Making bottle-feeding easy
1. Testing teats
Teats come in all shapes and sizes, and are probably the most important piece of bottle feeding equipment. You want one with the right flow rate for your baby. A teat with a fast flow rate can cause your baby to overfeed, while one that is too slow could cause your baby to get too tired and fall asleep before completing the feed.
The ideal duration of bottle feeds for age is as follows:
Birth to 3 months: 20-40 minutes
3 to 6 months: 15-30 minutes
Over 6 months: 10-20 minutes
As with most feeding guides, these are just that; babies of the same age differ in their size and sucking ability. And the same goes for the recommendations on teat packaging - although it indicates the teats were designed for a baby of a particular age, this does not guarantee they will be suitable for your baby.
2. Keep the pressure right
To maintain an even pressure within the bottle it’s necessary for air to fill the space as milk exits the bottle. If there's negative pressure within the bottle (like a vacuum, the baby has to put greater effort into sucking and that can tire her out before finishing her feed. There are two possible entry points for air to get into the bottle: through the holes in the end of the teat and between the teat and bottle rim. Air is prevented from entering the bottle when the bottle ring is screwed down too tightly and while the baby maintains suction with her tongue over the holes at the end of the teat. You may not need to do this as much with older babies as they learn how to relieve the pressure by momentarily releasing suction.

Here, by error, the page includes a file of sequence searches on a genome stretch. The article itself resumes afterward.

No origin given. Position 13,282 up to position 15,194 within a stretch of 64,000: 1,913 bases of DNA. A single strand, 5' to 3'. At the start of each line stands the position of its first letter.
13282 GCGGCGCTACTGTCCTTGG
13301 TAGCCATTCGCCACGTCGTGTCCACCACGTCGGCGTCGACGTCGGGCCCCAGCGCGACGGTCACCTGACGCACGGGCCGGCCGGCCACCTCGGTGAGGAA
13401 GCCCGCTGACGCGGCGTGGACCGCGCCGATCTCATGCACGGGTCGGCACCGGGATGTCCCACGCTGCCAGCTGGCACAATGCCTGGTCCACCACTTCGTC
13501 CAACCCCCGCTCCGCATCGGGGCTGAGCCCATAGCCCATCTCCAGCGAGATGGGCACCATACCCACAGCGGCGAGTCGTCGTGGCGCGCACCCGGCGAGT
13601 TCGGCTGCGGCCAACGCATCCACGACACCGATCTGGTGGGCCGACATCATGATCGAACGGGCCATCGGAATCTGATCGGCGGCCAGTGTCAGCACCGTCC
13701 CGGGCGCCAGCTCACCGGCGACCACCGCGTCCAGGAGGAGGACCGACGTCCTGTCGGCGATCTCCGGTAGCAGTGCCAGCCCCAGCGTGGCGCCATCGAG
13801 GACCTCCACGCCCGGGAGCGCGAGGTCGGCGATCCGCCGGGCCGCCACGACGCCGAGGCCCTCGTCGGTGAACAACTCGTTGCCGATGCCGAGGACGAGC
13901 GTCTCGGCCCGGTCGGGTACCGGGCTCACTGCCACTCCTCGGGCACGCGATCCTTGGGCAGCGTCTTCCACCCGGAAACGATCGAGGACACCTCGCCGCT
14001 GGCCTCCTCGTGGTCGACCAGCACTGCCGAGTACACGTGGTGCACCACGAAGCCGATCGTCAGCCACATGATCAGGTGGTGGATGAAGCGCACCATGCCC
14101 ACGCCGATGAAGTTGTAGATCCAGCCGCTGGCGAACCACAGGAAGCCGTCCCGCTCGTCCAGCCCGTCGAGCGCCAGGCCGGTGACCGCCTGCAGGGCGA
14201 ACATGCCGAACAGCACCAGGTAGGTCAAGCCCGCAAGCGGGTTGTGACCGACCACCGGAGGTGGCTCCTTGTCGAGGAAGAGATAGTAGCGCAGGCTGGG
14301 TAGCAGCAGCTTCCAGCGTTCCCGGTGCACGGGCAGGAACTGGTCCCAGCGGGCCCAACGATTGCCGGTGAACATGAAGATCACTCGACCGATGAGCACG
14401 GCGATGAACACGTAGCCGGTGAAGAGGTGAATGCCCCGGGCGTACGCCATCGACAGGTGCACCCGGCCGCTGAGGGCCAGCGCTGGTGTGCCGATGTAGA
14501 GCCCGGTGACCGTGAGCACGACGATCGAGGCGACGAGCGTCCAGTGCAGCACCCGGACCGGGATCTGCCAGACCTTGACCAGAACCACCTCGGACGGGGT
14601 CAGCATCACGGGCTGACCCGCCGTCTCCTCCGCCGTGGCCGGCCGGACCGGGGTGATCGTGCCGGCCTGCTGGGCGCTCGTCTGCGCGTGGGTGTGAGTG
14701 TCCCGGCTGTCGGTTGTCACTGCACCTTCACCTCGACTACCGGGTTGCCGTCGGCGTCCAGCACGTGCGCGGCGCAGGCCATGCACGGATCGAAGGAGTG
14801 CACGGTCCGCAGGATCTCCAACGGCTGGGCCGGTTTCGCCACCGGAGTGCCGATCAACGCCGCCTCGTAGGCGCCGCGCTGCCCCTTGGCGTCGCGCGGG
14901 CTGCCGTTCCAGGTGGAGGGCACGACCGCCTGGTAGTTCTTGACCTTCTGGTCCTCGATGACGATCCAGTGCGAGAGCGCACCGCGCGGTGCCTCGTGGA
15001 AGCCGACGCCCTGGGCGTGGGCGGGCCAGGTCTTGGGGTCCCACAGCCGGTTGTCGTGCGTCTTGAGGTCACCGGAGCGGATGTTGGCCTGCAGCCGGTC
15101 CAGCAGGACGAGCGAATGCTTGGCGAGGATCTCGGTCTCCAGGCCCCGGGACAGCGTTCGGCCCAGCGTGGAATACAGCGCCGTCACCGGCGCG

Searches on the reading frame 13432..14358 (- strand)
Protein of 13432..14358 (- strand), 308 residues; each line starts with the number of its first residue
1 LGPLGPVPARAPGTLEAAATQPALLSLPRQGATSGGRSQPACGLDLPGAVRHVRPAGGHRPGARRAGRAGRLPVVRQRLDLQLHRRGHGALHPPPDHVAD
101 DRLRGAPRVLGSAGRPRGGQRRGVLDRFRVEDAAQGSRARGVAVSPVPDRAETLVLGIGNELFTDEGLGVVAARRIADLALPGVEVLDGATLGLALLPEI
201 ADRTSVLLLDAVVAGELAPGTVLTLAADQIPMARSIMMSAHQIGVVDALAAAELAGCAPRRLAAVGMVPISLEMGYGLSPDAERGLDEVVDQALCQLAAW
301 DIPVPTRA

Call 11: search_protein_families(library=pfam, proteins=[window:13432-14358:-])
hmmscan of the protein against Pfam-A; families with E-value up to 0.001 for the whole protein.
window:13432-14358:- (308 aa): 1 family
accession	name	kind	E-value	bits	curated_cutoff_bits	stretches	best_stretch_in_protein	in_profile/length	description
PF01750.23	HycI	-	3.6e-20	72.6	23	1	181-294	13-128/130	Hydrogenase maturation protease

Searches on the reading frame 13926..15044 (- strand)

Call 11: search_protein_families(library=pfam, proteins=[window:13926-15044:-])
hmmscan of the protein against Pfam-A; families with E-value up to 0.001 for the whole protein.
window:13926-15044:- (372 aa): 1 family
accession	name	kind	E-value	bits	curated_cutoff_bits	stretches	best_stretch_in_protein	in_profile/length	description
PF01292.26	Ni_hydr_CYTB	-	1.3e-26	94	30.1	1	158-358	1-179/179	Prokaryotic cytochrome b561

You will know you have the bottle ring screwed on just right when you can see a steady flow of bubbles entering the bottle as your baby feeds without milk leaking over her.
3. Choose a suitable environment
Too much sensory stimulation can be overwhelming for newborn babies, while a busy and noisy environment can be too distracting for babies over the age of four months.
4. Perfect positioning
In order to feed effectively, newborn babies in particular require appropriate support to position their body and head during feeding. Check out different positions you can try.
5. Reading baby cues
Through their behaviour, babies let us know when they want to feed, when they don’t, when they need to burp, and when their hunger is satisfied. They also express frustration, by way of agitated or distressed behaviour, in situations where they do not receive an appropriate response to their behavioural cues. For example, a baby will fuss, cry or scream and back-arch if he has already indicated he wants to stop feeding but the person feeding him persist in trying to make him finish the bottle. It’s the caregiver’s job to interpret the baby’s feeding cues and respond accordingly. See: How to interpret baby’s feeding behaviour.